Sir John William Forrest was the grandson of William Forrest a prominent Blackburn cotton magnate. He was educated at the old Grammar School in Freckleton Street, under Thomas Ainsworth. At that time there were not the facilities for technical education now available, but the Blackburn School of Art and Technical Training (the forerunner of the Technical School) was conducted in rooms belonging to Luke S. Walmsley at Sudell Cross. Sir William (as he liked to be called) was one of the first pupils, his teachers being George Whewell and C. P. Brooks. The latter was a published author on the subject of weaving.

In 1883 Sir William entered his father, John’s business at Albert Mill, where for many years he proved himself a shrewd and farsighted administrator.

In 1916 (says Shaw) he was chosen leader of the Conservative Party in the Borough of Blackburn, both in and out of the Council Chamber and he held both offices until 1929, when pressure of business caused him to retire from the major post, but not until he had conducted the town through three strenuous parliamentary elections. He head the office of Mayor of Blackburn for the year 1926/7. Next to finance and the interests of the party, he exerted himself in the cause of education, having been Chairman of the Education Committee from 1919 to 1931. In 1916 he became Chairman of the War Pensions Committee, on its formation and it was for his war work, as a financier and organiser, that he was awarded the O.B.E. in 1920. This distinction was followed by a greater one when he was Knighted in 1925.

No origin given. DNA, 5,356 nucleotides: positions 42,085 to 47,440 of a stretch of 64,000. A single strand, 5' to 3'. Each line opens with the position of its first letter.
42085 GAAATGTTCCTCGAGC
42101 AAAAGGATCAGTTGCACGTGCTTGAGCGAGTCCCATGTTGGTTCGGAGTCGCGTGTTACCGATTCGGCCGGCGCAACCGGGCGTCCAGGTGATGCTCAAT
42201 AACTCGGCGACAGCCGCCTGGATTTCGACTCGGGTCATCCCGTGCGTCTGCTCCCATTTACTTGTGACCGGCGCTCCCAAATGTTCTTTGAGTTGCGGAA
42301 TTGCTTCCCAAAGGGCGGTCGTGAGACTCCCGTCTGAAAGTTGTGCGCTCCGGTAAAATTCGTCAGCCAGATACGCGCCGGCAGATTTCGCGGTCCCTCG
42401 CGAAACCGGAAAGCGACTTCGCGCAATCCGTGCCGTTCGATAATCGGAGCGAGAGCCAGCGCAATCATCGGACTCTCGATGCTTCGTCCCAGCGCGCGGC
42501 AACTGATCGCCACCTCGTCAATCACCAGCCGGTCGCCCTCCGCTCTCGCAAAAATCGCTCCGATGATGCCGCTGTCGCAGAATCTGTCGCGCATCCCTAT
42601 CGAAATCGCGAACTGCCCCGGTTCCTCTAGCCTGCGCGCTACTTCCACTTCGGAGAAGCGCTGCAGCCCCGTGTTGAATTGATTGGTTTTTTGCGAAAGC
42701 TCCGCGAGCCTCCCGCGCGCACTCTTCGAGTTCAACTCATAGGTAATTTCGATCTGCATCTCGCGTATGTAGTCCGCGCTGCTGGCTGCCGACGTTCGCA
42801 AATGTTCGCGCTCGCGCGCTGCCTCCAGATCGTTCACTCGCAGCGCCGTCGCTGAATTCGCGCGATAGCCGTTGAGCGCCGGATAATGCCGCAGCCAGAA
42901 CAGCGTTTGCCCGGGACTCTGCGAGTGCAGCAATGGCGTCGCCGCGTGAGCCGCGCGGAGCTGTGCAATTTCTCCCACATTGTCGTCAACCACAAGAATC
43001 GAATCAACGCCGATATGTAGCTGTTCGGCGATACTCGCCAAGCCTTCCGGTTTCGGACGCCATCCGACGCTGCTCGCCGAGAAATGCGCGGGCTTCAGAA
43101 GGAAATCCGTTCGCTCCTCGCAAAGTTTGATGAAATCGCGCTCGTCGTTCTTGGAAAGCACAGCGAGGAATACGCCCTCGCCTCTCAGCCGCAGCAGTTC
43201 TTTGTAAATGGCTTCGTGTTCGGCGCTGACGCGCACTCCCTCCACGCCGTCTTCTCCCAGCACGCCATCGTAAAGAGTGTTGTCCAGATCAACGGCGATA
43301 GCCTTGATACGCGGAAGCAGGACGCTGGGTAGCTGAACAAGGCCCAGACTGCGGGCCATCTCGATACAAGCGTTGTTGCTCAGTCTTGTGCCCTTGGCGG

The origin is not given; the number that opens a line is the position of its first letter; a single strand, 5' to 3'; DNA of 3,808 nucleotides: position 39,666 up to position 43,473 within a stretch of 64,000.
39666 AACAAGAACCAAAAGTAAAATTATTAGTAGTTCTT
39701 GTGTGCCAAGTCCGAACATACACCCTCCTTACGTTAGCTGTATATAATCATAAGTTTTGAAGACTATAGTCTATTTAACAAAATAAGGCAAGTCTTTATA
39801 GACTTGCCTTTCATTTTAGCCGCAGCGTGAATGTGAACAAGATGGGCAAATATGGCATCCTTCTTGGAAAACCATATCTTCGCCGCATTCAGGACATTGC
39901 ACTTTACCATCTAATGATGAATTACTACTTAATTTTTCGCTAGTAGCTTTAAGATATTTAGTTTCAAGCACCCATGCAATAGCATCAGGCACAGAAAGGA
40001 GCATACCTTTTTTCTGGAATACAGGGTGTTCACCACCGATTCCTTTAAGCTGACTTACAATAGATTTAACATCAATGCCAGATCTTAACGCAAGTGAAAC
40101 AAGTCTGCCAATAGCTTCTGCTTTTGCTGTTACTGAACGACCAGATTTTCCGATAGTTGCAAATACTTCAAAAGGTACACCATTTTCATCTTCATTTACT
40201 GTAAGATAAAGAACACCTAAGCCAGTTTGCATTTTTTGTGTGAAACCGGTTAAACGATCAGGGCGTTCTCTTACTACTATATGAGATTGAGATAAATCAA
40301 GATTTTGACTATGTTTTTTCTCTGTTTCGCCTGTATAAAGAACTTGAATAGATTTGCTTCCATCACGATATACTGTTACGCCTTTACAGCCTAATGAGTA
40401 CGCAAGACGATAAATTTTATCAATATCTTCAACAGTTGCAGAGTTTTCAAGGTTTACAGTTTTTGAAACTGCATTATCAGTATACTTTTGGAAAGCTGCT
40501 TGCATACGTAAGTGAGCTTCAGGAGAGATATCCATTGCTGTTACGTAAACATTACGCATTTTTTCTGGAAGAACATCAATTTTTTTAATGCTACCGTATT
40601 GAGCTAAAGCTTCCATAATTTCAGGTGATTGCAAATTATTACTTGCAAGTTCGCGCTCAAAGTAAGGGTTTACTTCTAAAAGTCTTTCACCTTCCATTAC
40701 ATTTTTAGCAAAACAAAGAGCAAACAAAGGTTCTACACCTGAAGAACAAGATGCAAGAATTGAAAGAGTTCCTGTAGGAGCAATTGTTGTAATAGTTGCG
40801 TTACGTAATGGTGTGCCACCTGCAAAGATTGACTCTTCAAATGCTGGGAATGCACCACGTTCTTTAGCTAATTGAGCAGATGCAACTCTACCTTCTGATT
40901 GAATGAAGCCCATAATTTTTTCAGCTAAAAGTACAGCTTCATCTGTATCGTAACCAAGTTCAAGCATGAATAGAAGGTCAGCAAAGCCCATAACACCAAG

He married Alice Dugdale, daughter of William Carr and granddaughter of John Carr in 1898, the latter having built Garden Street Mill. She obtained her second name from her maternal grandfather, John Dugdale, the iron founder.

Among other positions he was Governor of the Grammar School, Girls’ High School and Convent of Notre Dame, and a trustee under the Peel and Leyland foundations. His portrait shown here, painted by a Blackburn artist, Thomas Cantrell Dugdale, A.R.A., was unveiled at the Grammar School and presented to him by his fellow-governors on April 17th, 1941. It was afterwards hung in “big school.”

He was Abbey Lodge 2529’s first ever Worshipful Master in 1894.

He died on May 6th, 1951, aged 84, and his tombstone is among those which were removed from the Cathedral Close when it was converted into a Garden of Rest and are now carefully preserved in the transepts.

Text adapted from the entry by George C. Miller on CottonTown.org